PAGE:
🤖 Latvian startup Aerones raised €27.7 million to scale its robot-enabled wind turbine maintenance and inspection solution, designed to improve the prospects of wind power.

🔋 Calgary-based Summit Nanotech Corporation secured $50 million Series A2 funding, in a round led by Evok Innovations and BDC Capital’s Climate Tech Fund, for its patented and sustainable direct lithium extraction technology.

📉 Good Data: The cost of solar PV modules, per Watt has dropped (considerably) over the last 30 years. Also check out this beast of a wind turbine.

Construction x Climate

🏗 Sublime Systems, based in the US, secured $40 million Series A funding in a round led by Lowercarbon Capital. It will use the funds to ramp up production of its decarbonised cement, having replaced fossil-fueled kilns with an electrochemical process that makes cement at ambient temperature.

🧱 California-based Brimstone says that its Ordinary Portland Cement is physically and chemically identical to conventionally manufactured cement, but instead is made through a process that is carbon negative, which involves sourcing lime from calcium silicate rocks instead of from limestone

Funds x Climate

🇪🇺 Europe's VC sector is dense. We put together a list of 50+ people in European VC that you should know - from the associates and analysts who are championing climate tech inside of generalist funds, to the emerging impact managers who are going all in on Climate.

🇦🇺 The NSW government in Australia has launched a $40 million fund to support bioscience startups “addressing challenges in energy, health, the environment and waste”.

👏 UpLink, the open innovation platform of the World Economic Forum, in partnership with HCL Group, is providing $1.9 million to be shared between ten entrepreneurs focused on securing the world’s freshwater ecosystems.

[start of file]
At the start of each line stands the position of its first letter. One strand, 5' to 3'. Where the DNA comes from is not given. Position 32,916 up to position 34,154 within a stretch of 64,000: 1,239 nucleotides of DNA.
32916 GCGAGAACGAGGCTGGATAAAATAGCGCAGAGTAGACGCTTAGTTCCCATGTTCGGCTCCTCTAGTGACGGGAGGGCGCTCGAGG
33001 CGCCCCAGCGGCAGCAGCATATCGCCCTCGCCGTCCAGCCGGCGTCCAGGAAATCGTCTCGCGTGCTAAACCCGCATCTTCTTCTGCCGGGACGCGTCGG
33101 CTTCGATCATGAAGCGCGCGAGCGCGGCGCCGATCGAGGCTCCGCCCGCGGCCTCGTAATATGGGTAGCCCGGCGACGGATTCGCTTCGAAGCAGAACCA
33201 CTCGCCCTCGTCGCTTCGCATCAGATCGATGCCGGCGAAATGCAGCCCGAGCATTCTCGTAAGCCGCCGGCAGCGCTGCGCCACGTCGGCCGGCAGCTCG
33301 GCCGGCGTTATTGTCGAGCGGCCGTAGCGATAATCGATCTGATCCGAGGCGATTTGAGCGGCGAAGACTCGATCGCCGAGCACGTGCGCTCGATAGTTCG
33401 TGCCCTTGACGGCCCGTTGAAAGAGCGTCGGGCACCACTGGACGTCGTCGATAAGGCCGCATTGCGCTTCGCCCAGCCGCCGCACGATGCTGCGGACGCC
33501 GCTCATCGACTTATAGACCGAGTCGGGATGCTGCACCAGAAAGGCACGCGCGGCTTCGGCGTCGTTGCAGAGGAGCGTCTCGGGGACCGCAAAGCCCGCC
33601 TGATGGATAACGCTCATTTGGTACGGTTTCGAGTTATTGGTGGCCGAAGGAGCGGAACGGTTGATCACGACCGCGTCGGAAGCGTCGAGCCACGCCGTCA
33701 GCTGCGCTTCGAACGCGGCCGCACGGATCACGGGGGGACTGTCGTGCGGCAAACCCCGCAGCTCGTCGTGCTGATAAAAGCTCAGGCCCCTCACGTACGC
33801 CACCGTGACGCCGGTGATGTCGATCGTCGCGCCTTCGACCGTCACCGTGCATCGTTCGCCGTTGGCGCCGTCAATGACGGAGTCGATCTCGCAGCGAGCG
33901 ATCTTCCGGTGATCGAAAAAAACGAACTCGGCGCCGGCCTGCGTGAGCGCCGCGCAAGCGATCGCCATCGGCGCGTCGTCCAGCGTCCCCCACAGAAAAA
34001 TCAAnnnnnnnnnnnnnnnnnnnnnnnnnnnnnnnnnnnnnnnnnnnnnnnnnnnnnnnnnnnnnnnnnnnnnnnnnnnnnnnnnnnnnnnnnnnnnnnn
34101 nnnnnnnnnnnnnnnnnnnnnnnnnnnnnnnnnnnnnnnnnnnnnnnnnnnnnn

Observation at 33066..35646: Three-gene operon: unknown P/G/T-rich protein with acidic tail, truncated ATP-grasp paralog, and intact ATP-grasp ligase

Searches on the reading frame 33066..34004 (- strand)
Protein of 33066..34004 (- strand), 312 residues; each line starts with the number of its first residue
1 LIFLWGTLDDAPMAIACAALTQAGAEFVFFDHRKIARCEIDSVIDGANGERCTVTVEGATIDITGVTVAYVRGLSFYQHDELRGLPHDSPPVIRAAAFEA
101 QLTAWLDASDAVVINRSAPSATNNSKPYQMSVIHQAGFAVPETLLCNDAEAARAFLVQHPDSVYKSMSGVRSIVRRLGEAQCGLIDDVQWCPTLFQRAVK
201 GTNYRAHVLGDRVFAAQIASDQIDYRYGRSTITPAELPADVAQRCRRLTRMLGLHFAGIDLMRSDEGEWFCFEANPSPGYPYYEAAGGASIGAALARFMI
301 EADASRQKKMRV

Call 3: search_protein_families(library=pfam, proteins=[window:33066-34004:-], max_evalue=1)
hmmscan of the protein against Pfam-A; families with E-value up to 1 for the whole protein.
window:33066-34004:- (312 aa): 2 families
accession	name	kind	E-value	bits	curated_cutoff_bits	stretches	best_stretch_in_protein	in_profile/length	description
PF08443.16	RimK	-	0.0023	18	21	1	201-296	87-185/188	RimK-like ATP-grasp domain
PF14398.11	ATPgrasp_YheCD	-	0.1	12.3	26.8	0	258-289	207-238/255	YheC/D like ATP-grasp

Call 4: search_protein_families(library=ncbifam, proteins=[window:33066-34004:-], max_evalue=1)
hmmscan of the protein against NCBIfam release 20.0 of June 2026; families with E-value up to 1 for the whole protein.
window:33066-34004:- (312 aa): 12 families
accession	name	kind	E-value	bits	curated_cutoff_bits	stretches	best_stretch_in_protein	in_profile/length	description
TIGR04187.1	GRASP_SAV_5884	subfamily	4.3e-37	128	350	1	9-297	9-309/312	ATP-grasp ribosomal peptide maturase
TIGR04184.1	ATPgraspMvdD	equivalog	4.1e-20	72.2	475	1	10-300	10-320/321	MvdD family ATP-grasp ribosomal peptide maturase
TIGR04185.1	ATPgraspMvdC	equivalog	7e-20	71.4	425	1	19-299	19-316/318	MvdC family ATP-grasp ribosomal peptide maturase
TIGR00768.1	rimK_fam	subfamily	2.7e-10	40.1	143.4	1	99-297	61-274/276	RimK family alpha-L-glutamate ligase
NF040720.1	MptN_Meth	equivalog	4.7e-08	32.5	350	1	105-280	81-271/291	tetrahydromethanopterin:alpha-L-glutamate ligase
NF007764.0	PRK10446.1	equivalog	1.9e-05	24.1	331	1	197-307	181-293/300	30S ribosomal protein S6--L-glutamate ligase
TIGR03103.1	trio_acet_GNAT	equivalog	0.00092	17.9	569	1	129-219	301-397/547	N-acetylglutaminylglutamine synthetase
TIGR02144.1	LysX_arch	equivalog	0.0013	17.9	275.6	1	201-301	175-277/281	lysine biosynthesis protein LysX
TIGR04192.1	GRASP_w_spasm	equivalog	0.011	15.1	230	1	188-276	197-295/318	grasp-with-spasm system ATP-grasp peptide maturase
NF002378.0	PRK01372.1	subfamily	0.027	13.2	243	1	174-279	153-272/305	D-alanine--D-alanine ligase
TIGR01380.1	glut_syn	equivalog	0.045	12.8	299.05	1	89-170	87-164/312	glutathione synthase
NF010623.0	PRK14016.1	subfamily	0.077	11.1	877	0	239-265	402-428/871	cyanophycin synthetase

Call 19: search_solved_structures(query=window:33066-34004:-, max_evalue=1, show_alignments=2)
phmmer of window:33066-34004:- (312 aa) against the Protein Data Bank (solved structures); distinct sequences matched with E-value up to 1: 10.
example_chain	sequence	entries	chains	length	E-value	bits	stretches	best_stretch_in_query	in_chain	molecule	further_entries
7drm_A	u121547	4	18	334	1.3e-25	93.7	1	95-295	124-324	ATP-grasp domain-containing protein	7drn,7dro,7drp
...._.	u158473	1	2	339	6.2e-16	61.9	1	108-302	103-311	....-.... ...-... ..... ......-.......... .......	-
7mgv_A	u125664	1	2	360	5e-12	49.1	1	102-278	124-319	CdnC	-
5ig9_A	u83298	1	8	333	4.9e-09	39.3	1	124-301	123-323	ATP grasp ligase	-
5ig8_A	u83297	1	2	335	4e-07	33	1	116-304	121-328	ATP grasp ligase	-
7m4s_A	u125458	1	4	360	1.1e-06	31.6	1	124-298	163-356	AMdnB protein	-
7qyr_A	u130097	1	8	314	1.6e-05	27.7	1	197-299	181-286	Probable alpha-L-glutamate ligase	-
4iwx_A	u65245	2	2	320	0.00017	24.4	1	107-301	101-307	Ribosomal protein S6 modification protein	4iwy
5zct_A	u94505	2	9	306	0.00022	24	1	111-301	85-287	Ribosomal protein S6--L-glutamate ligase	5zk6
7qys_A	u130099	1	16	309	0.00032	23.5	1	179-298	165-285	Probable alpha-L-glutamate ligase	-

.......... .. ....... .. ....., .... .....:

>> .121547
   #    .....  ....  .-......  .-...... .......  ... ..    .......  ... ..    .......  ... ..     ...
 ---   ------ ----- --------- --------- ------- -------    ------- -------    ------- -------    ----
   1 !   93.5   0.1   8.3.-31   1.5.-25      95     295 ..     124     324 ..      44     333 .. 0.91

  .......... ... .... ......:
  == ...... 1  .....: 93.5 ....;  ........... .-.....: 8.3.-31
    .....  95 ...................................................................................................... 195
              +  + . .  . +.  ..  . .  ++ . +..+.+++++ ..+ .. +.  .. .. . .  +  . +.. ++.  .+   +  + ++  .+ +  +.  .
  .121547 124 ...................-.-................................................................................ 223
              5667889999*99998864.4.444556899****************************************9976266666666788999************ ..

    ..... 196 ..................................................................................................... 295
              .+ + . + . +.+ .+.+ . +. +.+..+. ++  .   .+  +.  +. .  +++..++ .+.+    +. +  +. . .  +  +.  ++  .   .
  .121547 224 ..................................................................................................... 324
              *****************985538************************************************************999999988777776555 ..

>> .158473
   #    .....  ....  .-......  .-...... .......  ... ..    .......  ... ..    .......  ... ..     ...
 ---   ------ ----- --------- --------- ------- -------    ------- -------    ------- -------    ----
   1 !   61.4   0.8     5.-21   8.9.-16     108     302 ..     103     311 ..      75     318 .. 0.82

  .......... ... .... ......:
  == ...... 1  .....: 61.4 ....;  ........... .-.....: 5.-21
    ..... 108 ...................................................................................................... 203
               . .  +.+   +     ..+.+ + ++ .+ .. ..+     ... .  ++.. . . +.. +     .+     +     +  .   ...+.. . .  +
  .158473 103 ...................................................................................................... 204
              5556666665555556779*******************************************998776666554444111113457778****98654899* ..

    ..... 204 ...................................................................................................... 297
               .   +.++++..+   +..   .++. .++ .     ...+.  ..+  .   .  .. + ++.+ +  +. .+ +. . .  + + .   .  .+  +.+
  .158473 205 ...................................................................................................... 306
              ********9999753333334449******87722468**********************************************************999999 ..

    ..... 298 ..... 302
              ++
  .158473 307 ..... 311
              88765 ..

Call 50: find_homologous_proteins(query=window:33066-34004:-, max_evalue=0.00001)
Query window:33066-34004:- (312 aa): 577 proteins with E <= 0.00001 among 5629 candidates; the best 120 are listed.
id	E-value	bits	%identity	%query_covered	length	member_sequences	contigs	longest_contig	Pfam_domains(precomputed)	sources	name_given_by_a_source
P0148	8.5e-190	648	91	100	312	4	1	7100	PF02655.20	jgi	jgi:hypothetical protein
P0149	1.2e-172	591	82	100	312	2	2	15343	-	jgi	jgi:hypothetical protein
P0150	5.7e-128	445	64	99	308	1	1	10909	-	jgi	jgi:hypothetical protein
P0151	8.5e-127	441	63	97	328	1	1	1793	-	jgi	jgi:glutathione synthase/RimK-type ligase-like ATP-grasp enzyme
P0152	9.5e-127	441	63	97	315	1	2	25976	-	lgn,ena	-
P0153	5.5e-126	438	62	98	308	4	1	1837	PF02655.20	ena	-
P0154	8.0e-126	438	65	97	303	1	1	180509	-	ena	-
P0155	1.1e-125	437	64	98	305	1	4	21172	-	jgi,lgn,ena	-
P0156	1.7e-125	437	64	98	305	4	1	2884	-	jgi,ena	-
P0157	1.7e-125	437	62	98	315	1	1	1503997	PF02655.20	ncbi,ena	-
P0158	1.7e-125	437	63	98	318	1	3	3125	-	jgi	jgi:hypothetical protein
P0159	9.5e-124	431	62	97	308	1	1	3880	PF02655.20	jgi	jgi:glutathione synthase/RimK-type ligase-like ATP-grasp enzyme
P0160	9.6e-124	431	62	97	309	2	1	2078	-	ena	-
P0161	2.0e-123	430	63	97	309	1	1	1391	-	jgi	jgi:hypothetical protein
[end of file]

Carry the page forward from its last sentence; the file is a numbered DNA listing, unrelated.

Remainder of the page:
Conversations x Climate: Building with Biology

This week I caught up with Max Blanshard, Associate at 2150, the VC fund that raised $312M back in 2021 to build and run cities greener, and emit vastly less CO2.

Max has a PhD in Molecular and Synthetic biology and his interests sit at the intersection of urban sustainability and biology, a sector I was extremely excited to learn more about.

Biggest area(s) in climate you’d like to see more founders working on and investment going to?

Leveraging biology to build our cities more sustainably 🧪

I started my career as a scientist and then worked with numerous life sciences companies before making a shift into Climate Tech, so when I joined 2150 it was natural for me to explore the intersection of biology and sustainability. The bioeconomy provides a route to decarbonise those hard-to-abate emissions that are so prevalent in cities - with cement and steel, the bones of a city, accounting for 17% of global CO2 emissions alone.

So the question is, can we use biology to provide some or all of the building materials we need to build our cities more sustainably?

It's not all about alternative proteins…

For most of us in Climate Tech, thinking about the bioeconomy conjures images of cultured meat, precision fermented milk and mycelium for dinner, and for biomaterials we think of shoes made from spider silk and compostable water bottles. However there have been incredible strides to harness the power of biology to build our cities more sustainably, and here are two key reasons we think biomaterials for construction deserve more attention today:

  • We believe that challenges to adoption of biomaterials in construction will be lower than for food (people tend to be less fussy about what their insulation is made of than what they eat), although building codes and a famously risk-adverse industry does present some parallels

  • Biomaterials are showing potential to have innately better performance than traditional materials in terms their key purchasing criteria (e.g., strength, weight, durability), which is harder to demonstrate in food where these criteria are more subjective, such as taste or texture

But you can’t make steel and concrete with bacteria, right? Think again...